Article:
When Heart of Midlothian defeated Motherwell in February to make it eight wins in succession, six of those in the league, they sat on 51 points in the Premiership standings. At that point, eclipsing the club's best top-flight points total appeared achievable.

Since the switch to three points being awarded for a victory at the start of the 1994/95 season, Hearts have surpassed the 70-point mark in the Scottish top-flight just once, in 2005/06 when the team split the Old Firm and finished on 74 points.

Following the win over the Steelmen Hearts were averaging 1.96 points per game. If they continued that for the remainder of the season they would equal that 74 figure. Achievable, yes. But it was always going to be a tough ask. They would have had to produce that form in a 12-game period that would include four fixtures against the Old Firm while continuing to perform well against the rest of the league on a regular basis.

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That difficulty has since been proven following the win against Motherwell. Hearts have won one of their last five games in the Premiership. In turn, their points average has dropped to 1.81. Sticking to that average would amass a further 12  points to bring the final total to 68. That would still represent the joint-second highest total from a top-flight Hearts team since 1994/95.

As we can see from the graph below, Steven Naismith's men are on course for one of the best top-flight seasons in the past 30 years. 

In the context of third place within the Scottish Premiership era, it would be an excellent return. The average points total for the team finishing third across 38 games is 64. Only once has a team reached the 70-point mark: Rangers in 2017/18. Hearts are just two points away from eclipsing Aberdeen's 57 earned last year when they overturned the Jam Tarts' lead in the final weeks.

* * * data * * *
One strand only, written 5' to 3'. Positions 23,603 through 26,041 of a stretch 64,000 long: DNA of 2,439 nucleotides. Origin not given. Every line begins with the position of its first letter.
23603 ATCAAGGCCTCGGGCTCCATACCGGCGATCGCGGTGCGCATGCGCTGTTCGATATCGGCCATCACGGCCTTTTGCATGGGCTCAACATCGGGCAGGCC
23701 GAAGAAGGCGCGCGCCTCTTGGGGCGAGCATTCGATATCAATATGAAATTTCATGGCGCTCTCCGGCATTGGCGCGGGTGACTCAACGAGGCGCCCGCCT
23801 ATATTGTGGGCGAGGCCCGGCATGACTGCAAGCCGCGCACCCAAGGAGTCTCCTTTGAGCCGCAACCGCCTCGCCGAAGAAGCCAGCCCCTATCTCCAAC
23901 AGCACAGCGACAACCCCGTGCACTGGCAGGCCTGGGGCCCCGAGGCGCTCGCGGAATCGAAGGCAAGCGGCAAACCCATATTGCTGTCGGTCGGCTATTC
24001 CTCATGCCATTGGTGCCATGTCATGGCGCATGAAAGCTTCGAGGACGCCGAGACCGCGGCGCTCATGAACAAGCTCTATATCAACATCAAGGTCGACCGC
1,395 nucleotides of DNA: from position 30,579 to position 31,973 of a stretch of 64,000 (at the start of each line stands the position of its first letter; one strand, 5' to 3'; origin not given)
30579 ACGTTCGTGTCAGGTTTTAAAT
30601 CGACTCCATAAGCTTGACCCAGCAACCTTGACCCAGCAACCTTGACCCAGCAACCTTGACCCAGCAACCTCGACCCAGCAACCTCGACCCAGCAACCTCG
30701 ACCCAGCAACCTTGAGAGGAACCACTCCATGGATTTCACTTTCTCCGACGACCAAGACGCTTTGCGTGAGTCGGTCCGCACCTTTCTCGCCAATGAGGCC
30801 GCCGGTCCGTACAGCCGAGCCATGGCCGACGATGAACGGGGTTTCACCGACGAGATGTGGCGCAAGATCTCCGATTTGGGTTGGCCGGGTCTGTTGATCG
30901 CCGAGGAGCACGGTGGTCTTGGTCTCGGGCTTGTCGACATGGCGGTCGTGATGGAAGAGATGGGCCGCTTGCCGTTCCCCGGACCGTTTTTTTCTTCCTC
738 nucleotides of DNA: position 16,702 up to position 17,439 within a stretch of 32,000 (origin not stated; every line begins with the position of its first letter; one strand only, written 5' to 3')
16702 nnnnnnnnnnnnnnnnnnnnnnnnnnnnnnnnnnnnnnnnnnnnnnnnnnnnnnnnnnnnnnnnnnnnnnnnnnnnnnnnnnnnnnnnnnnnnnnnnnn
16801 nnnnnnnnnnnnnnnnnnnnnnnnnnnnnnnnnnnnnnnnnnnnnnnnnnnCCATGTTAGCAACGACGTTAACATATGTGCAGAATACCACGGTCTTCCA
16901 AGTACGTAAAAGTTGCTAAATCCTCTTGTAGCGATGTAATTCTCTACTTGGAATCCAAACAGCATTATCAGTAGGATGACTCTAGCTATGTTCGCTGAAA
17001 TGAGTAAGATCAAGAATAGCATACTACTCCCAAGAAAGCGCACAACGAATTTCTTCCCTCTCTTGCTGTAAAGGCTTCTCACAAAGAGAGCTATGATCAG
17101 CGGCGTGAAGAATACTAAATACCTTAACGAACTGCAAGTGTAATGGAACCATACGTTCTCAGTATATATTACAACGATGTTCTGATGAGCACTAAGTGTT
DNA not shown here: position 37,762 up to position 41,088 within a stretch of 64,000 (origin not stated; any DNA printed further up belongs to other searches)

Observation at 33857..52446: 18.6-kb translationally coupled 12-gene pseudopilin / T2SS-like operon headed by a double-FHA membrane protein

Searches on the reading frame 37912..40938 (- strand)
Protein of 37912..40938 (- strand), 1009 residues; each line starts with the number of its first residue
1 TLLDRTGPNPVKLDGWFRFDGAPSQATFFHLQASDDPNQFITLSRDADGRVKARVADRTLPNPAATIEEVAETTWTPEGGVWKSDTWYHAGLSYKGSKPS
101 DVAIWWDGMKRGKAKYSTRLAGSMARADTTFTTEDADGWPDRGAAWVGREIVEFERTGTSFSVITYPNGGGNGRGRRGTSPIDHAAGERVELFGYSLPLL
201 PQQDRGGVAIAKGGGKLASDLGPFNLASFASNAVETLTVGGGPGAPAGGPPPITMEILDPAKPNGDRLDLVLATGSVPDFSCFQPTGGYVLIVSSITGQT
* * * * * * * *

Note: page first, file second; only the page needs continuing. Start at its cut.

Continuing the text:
Analysing the run-in, 12 points across the final seven games is more than achievable. In fact, there would be an element of frustration if the team weren't able to reach that tally, producing an inconsistent finish to what has been a productive season.

After a trip to St Mirren, where admittedly the club don't have a good record, Hearts face Livingston at Tynecastle Park before the split.

Currently, it is difficult to predict the fixtures Hearts will play after the split. It is looking like a straight fight between Dundee and Hibs for the final top-six spot.

Of the teams currently in the top six, Hearts, Kilmarnock and Rangers will need two home games and three away fixtures to provide an even 19/19 home and away split. Celtic, St Mirren and Dundee require the reverse. Hibs, however, would come into the split having played 17 at home and 16 away.


If Dundee do win the race for the final spot Hearts would likely travel to Dens Park for a third time. That would be in addition to trips to Kilmarnock and Celtic, while Rangers and St Mirren would come to Tynecastle Park. 

If Hibs were to pip Tony Docherty's men to the top half then it will mean there will likely be a lop-sided home and away split for one or more teams. 

So, what would be required in the final seven games to reach the 68-point mark and what is realistic? Firstly, a third win in a row against Celtic and a second win at Parkhead? Not unrealistic but certainly unlikely. Hearts will need to win at least two of their final three home games, taking their Premiership win tally at Tynecastle Park to 10 for the season.

It would mean winning twice on the road. The most likely avenue for those victories is St Mirren this weekend as well as Dundee (or Hibs) and Kilmarnock. They have already achieved wins at Dens and Rugby Park (as well as Easter Road) this season, while success on Saturday will all but confirm third place and secure a 10th away win.

Now, for the elephant in the room, the club's record in the top six after the split.

Hearts average just 3.5 points from their last 10 appearances in the top six. Last season's six points under Naismith's interim charge was the best return in that time. You have to go back to 2006/07 for the last time the team were able to win more than one match after the split as a top-half team. They have failed to win a single game on three occasions. On seeing those stats laid bare it is easier to understand fan frustration regarding performances at the end of the season. 

The goal for much of the campaign has been to secure third spot and the potential European group-stage football that comes with it. But now the team have got themselves into such a strong position following a superb middle of the season it would be refreshing for the Hearts support if the team was to finish the campaign strongly and perform well after the split, hammering home the fact they are, by far, the third best side in the country.